Tourist village, Marina di Nicotera (Vibo Valentia)

The project involved a large tourist complex on the Tyrrhenian coast in Calabria, to be constructed on a site previously used as a military airport. The environmental rehabilitation materialised in the creation of a vast, luxuriant garden created from nothing in an area of desert.

Porcinai reconstructed the area by creating a double dune of sand in front of the sea to protect the village from the sea winds and the brine and create an attractive environment with a suitable microclimate. Inside the area, other sand dunes contribute to the landscaping of the settlement and to separate the various areas (the communal swimming pool areas, the congregational areas, the sports facilities and the living quarters). The dunes were planted with the species characteristic of the Mediterranean maquis, while each courtyard features a different variety of plant to help the visitors to find their directions. The structures in reinforced concrete were rapidly submerged by trees, shrubs and creepers.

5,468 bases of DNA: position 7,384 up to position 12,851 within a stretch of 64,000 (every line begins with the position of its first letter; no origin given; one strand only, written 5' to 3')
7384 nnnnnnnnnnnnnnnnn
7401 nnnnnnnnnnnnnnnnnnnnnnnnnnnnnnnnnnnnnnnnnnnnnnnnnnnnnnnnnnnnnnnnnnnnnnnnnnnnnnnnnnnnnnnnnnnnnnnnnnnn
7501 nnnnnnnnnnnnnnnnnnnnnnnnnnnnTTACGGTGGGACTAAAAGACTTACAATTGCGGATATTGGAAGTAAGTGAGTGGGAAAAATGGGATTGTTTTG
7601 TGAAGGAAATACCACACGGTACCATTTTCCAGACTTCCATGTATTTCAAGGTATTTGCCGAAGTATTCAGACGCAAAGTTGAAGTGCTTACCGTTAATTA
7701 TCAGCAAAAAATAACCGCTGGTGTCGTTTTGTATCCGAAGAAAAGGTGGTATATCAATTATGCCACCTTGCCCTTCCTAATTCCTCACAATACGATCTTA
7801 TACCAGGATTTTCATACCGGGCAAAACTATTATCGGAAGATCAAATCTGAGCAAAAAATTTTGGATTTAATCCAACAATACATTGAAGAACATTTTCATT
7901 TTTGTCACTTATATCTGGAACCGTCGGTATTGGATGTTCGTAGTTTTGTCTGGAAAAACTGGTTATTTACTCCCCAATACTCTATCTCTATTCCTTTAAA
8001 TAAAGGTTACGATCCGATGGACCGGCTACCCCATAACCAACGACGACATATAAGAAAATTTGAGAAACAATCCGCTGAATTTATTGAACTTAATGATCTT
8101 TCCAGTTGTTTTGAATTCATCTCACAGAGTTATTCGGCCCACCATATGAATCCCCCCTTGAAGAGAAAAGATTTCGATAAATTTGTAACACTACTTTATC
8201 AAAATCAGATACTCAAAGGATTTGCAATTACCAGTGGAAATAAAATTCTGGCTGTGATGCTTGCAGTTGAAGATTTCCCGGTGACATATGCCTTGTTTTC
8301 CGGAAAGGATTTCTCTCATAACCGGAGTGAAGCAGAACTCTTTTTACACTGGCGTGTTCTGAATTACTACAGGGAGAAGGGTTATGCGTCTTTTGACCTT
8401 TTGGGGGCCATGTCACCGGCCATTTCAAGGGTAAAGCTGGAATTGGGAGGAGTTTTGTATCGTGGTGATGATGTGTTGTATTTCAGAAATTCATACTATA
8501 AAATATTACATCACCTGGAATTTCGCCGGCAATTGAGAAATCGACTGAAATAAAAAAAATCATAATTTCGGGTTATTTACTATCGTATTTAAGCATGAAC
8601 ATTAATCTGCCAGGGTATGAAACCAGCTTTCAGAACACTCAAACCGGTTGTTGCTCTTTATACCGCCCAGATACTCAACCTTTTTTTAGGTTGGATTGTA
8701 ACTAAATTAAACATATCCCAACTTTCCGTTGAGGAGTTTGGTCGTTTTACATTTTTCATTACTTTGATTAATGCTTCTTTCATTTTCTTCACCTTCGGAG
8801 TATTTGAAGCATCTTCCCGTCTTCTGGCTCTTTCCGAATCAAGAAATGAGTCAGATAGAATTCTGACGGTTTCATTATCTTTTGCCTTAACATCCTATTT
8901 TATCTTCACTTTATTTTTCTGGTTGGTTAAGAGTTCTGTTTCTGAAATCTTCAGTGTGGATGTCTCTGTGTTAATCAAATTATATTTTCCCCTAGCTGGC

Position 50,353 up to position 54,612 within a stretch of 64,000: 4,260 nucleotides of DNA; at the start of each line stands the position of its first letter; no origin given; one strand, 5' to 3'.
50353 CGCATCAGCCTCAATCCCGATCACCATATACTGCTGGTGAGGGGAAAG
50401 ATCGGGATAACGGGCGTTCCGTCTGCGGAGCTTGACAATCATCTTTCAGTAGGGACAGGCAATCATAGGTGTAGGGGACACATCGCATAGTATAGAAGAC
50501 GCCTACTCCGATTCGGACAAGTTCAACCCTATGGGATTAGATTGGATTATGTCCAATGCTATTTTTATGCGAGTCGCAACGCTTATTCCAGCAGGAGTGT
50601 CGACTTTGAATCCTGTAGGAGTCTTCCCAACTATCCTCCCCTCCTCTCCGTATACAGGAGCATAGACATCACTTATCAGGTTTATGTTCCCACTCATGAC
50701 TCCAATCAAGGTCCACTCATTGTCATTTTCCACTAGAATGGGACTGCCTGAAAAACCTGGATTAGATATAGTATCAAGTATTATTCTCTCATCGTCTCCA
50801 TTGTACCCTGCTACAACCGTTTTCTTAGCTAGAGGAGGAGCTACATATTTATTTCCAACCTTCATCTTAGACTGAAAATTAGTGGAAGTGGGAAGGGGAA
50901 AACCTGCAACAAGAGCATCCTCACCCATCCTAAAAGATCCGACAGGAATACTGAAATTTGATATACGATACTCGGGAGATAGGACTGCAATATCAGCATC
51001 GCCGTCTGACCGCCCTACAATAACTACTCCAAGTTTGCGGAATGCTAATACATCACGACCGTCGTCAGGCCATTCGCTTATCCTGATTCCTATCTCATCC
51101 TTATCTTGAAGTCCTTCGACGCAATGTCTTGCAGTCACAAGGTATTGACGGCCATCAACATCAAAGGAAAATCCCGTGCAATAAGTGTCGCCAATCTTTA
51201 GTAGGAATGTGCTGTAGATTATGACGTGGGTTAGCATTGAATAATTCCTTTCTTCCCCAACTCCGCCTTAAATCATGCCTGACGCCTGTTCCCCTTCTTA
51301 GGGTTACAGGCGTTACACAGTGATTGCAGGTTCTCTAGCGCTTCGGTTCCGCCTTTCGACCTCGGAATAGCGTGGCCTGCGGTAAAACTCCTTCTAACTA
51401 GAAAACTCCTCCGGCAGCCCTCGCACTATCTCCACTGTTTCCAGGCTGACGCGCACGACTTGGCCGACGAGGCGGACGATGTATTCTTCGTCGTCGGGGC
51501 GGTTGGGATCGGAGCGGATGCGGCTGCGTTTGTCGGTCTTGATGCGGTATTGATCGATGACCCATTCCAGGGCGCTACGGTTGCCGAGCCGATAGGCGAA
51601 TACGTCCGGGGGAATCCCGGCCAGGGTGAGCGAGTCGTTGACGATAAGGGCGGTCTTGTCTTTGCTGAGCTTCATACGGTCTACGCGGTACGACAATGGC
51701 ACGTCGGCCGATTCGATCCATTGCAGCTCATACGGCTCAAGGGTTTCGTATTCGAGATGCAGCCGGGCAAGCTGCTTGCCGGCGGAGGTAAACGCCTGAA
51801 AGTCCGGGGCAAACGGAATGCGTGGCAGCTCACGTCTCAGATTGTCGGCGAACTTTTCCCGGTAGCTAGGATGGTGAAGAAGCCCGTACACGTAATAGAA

Bruno Zevi writes:" The tourist village of Nicotera Marina, in Calabria, represents a radical alternative to the typical residential settlements that have multiplied in southern Italy. The area on which the village stands had been levelled by bulldozers during the last war for use as a military airport. Porcinai reconstructed its original appearance, enhancing the desert landscape with dunes moulded by the sand and wind, after which he scattered it with 15,000 brightly-coloured plants of the most varied shapes and sizes, albeit taking care not to mix them at random. When the vegetation has grown – claimed the expert Tuscan landscape architect – to those arriving from the road or the railway the village will appear cloaked in the maquis and sheltered from the winds; once inside, instead, it will appear like a great pearl to be contemplated and enjoyed. Using modern resources I have sought to reproduce a combination of the Greco-Roman approach of the hortus and the Persian-Oriental concept of paradeisos, so that on holiday man could fulfil his subconscious aspiration to the myth of the garden of paradise. A Romantic manner of indicating an approach to design that was the antithesis of the built-up hotel-village, introverted, self-sufficient within its own boundaries, suspicious of the outside world. Four courtyards. Figs, tropical water lilies, casuarinas (ironwoods) and plants of the arid Australian climate, palms and papyri. Here the art of the landscape is functional to the town, marking out its components.”(“Villaggio turistico a Nicotera Marina”, L’Espresso – 10 October 1971).

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